HI VIZ SIGHTS FOR TAURUS PT1911

The fiber optic type of open sights are usually easier for the eyes to "pick up" that plain or white dot sights.

The fiber optic type of open sights are usually easier for the eyes to “pick up” that plain or white dot sights.

OK, I am happy with the mini-holographic sights on my Glock G20 and Springfield .460 Rowland, but those are primarily hunting pistols. My Taurus PT 1911 .45 ACP is the home defense and bedside table gun (although I carry it on most every woods trip and have shot some hogs with it!). For this one, I need a sighting system that is easy for my aging eyes to pick up, and always ready to go – no switches to turn on. The Novack sights that came on the pistol were good, but had white dots, which can get dirty, and even clean are not that easy to see against various backgrounds. On the other hand, I don’t really need “night sights” on it, so I elected to try a fiber optic type.

The Hi Viz sights I chose are designated as being for the Taurus PT1911, and slid into the factory dovetail slots after the Novacks were removed with no special fitting. The “pipes” installed in the sights were a fluorescent green, and so far have proven to be very visible in bright or low sunlight, in the house or in the woods. The front dot is larger, as it needs to be, most authorities on pistol shooting suggest the front sight should be in sharper focus than the rear, which should even be a bit blurry when on target and ready to fire. Having smaller rear dots keeps them from drawing the eyes away from the front. The sight comes with extra green pipes as well as an orange set in a handy holder/dispenser and also a tool for installing them. I had expected to change immediately to the orange, but I find myself happy with the green, at least for now.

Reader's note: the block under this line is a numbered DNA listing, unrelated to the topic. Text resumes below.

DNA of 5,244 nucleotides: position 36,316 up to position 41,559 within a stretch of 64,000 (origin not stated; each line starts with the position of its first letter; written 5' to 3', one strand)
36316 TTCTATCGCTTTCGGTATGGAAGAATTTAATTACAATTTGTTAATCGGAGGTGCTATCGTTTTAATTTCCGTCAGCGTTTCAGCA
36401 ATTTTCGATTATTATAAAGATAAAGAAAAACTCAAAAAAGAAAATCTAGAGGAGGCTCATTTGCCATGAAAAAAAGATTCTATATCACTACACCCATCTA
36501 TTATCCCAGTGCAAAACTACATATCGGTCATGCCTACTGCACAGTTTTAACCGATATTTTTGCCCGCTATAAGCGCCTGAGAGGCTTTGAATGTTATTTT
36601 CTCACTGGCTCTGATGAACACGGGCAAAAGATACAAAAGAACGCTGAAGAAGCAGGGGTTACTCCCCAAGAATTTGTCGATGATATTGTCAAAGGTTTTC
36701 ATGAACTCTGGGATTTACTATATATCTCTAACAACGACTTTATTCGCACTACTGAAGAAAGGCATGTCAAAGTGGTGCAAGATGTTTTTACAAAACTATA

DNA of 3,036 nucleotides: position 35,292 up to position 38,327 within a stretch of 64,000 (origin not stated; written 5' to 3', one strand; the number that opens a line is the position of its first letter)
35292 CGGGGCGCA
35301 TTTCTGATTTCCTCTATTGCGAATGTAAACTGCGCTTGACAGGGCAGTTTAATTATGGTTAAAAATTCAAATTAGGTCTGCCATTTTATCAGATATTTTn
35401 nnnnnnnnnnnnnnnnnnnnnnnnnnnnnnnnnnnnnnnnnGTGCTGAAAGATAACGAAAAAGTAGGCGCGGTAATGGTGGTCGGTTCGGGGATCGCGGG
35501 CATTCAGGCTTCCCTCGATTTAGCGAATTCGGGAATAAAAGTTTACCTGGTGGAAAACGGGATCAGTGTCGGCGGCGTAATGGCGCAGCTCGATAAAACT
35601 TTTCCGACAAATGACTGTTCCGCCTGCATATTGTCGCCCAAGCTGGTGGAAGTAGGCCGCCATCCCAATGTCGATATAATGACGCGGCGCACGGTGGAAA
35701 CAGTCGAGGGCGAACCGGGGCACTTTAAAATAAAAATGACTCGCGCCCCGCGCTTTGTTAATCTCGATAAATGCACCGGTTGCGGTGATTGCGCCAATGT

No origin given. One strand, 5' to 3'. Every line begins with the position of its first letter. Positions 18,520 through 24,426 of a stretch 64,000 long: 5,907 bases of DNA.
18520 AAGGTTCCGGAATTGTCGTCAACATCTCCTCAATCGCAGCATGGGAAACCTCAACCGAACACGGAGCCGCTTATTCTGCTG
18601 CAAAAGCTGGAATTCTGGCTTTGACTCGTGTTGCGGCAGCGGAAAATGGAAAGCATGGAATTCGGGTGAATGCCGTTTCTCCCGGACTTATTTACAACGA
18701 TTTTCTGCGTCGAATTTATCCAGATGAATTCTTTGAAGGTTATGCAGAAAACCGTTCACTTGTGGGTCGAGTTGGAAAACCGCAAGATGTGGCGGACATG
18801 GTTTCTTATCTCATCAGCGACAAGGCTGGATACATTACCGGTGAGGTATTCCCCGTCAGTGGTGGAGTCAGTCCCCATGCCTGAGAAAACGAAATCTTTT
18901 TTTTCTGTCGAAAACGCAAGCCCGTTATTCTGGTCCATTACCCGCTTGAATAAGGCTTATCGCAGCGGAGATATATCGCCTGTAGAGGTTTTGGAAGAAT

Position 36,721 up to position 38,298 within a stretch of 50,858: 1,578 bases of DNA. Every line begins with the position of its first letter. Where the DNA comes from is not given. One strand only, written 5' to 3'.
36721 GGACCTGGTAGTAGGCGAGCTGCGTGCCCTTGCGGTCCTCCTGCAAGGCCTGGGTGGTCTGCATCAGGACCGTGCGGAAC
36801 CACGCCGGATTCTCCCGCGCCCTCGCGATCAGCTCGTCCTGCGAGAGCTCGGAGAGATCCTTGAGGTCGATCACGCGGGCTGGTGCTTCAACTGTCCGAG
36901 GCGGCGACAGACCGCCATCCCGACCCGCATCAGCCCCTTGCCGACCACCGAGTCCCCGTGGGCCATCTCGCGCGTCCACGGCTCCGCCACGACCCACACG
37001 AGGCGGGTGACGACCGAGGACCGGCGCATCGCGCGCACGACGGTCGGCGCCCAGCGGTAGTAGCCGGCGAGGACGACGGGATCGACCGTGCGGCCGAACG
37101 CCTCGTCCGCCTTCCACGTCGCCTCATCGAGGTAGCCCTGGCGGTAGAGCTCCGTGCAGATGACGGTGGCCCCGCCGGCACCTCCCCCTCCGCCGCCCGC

These sights require installation by a gunsmith – or the use of a sight pusher tool, but are a big step up from factory open sights. Although they do not “glow” in the dark, when I tried them with my rail mounted light illuminating the target, the black outline of these sights was still much easier to see than the “stock” sights, so I consider them a “win-win.

About MikeH

Texas hunter and fisherman for 50 years, published outdoor writer since 1979, licensed charter boat operator from 1982 to 2013. Past Member, Board of Directors, National Association of Charterboat Operators, current member Environmental Advisory Committee to the DOE and the Strategic Petroleum Reserve. Married to Dorothy since 2000, one son, Michael who is recently married and living in Nederland, Texas. My wife and I live in Oyster Creek, Texas, near Freeport, and have a hunting property outside of Brazoria, Texas.
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